The legendary honky-tonk musician and actor, Roger Miller, was born on Jan.2, 1936.
The singer-songwriter passed away from lung cancer in 1992. He was inducted into the Country Music Hall of Fame a few years later.
What did the singer/actor’s career spanning through the ’60s look like?
Roger Miller is well-known for mixing genres into one cohesive sound. While he is usually grouped into the country genre, his sound was a balance of jazz, blues, and pop.
Miller really started his career in 1957. He met the executive at Mercury Records, Don Pierce, where he was signed and given three songs to record.
His song, “Poor Little John” flopped, so he continued to work at a hotel while playing fiddle and drums for musicians like Minnie Pearl and Faron Young. While his performing career had a rough start, as a songwriter he was in hot demand.
His song “Invitation to the Blues” was recorded by Ray Price, “That’s the Way I Feel” was recorded by Faron Young, and “Half a Mind” was recorded by Ernest Tubb.
His two songs with RCA Records, “You Don’t Want My Love” and “When Two Worlds Collide” both ranked on the charts.
Some of his most popular songs include, “Dang Me,” “Chug-a-Lug,” “Kansas City Star,” and “King of the Road.”
“King of the Road,” tells a story about a realistic life on the road. “Dang Me” is an ode to all the losers. “Chug-a-Lug” proves his more cheeky, honky-tonk side with a fast-paced tune about drinking.
He earned 11 Grammys during his career. Other artists continue to top the charts with covers of some of his greatest hits.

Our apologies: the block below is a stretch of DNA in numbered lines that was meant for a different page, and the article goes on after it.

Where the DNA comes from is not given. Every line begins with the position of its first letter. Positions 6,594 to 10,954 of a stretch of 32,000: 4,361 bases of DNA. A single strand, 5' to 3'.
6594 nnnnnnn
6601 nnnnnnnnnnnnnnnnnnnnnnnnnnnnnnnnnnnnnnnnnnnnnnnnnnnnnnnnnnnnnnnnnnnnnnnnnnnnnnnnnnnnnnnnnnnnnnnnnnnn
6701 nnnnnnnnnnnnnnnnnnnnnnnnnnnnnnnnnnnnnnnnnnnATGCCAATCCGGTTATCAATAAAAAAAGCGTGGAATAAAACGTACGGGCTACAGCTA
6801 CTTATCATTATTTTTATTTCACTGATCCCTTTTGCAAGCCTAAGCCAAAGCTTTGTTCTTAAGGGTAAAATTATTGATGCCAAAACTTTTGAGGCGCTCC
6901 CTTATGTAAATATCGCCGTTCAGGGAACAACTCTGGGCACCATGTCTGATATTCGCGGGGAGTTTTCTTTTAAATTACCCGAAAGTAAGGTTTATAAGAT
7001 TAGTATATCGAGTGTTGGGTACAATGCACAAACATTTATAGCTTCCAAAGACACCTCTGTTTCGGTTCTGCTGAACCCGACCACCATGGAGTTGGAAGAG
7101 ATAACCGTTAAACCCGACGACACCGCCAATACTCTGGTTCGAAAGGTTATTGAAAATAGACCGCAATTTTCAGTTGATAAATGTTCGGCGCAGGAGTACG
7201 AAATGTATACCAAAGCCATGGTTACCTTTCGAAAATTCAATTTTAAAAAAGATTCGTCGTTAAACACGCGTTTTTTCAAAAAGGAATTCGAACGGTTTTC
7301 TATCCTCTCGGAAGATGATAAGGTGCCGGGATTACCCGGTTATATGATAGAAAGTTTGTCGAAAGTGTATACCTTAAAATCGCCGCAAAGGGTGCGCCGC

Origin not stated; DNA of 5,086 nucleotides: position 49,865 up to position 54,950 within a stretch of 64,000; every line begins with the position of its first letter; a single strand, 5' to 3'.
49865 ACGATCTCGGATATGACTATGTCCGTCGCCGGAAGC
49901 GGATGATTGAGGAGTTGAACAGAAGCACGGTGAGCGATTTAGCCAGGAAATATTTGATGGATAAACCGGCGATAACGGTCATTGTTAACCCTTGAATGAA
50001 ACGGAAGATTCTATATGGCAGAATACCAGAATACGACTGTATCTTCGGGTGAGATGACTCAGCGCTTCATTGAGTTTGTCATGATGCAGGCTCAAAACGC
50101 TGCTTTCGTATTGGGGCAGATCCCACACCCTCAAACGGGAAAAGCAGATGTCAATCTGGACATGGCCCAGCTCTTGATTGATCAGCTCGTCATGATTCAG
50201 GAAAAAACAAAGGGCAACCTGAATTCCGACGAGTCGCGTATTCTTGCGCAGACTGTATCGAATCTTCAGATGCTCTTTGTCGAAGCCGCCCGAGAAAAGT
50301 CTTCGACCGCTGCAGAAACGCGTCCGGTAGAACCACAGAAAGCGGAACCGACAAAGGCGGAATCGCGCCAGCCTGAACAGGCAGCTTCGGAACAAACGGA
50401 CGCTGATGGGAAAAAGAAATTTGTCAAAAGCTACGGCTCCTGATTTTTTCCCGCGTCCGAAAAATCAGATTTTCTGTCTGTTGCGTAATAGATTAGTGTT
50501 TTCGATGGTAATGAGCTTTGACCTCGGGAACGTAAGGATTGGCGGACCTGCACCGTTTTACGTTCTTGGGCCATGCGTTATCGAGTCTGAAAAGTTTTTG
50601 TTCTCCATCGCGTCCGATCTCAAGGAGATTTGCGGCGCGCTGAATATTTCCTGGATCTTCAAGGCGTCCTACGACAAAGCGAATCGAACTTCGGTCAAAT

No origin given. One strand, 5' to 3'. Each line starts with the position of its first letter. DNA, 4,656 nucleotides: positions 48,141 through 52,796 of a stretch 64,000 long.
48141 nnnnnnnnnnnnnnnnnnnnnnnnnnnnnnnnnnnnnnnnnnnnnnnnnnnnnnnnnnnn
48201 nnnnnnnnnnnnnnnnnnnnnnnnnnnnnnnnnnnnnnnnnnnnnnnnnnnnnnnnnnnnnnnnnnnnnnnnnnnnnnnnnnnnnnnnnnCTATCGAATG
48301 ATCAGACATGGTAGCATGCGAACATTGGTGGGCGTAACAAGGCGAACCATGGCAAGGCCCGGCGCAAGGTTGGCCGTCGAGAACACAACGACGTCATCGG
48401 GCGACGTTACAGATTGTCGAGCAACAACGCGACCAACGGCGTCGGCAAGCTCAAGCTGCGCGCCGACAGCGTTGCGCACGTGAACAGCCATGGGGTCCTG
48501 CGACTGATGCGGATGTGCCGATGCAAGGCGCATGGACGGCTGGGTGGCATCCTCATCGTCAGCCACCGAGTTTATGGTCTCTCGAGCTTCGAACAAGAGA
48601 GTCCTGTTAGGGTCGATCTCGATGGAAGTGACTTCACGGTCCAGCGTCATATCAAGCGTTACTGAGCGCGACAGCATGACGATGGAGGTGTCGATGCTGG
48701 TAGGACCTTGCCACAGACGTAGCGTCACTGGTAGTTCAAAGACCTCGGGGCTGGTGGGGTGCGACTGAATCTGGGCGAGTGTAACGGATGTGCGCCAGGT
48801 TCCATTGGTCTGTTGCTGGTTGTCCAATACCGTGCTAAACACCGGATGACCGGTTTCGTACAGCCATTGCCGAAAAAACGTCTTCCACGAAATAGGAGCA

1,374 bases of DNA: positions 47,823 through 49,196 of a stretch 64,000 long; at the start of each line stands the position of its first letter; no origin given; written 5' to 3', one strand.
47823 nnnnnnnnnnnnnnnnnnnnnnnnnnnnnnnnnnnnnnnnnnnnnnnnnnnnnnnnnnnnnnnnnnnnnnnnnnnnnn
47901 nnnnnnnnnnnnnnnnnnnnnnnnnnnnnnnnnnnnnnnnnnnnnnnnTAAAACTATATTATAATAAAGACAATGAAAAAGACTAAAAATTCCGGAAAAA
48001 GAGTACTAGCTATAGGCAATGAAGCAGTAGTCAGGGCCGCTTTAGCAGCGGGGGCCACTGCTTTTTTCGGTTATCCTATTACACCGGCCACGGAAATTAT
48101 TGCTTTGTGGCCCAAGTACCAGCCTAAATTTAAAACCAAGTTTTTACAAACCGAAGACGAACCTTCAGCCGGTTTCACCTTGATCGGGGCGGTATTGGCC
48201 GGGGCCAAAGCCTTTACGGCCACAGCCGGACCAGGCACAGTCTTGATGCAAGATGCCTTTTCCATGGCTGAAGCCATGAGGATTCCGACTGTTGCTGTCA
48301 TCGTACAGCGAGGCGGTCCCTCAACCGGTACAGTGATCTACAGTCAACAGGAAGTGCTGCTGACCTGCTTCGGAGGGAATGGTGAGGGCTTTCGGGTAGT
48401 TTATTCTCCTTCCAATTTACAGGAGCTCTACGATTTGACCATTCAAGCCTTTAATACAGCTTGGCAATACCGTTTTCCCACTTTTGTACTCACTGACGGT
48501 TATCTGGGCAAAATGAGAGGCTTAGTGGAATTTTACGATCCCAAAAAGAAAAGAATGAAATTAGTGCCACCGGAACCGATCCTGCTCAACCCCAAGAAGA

Roger Miller Appearing on the Screen
While Roger Miller was writing songs and making chart-toppers, he also had a career as an actor. The fun rooster from the “Robin Hood” film singing “Oo-de-Lally” was Miller’s sweet voice. He also had a reoccurring role as a guest on the “Muppet Show.”
Roger Miller came from a poor family during the Great Depression. He was an introverted child. Despite this, he craved attention. He would soon get attention with his blossoming career.
“What I’d do is sit around and get warm by crawling inside myself and make up stuff… I was one of those kids that never had much to say, and when I did, it was wrong. I always wanted attention, always was reaching and grabbing for attention,” Miller said, according to his official site.
Miller got an NBC program in 1966. On top of that he was also making appearances on the Andy Williams’ TV show. He had other people writing his material, which he did not particularly like. The show lasted for 13 weeks.
Besides his TV time, he also wrote a Broadway score for the adaptation of “Big River: The Adventures of Huckleberry Finn.” The play was a hit and earned Miller a Tony Award for Best Score.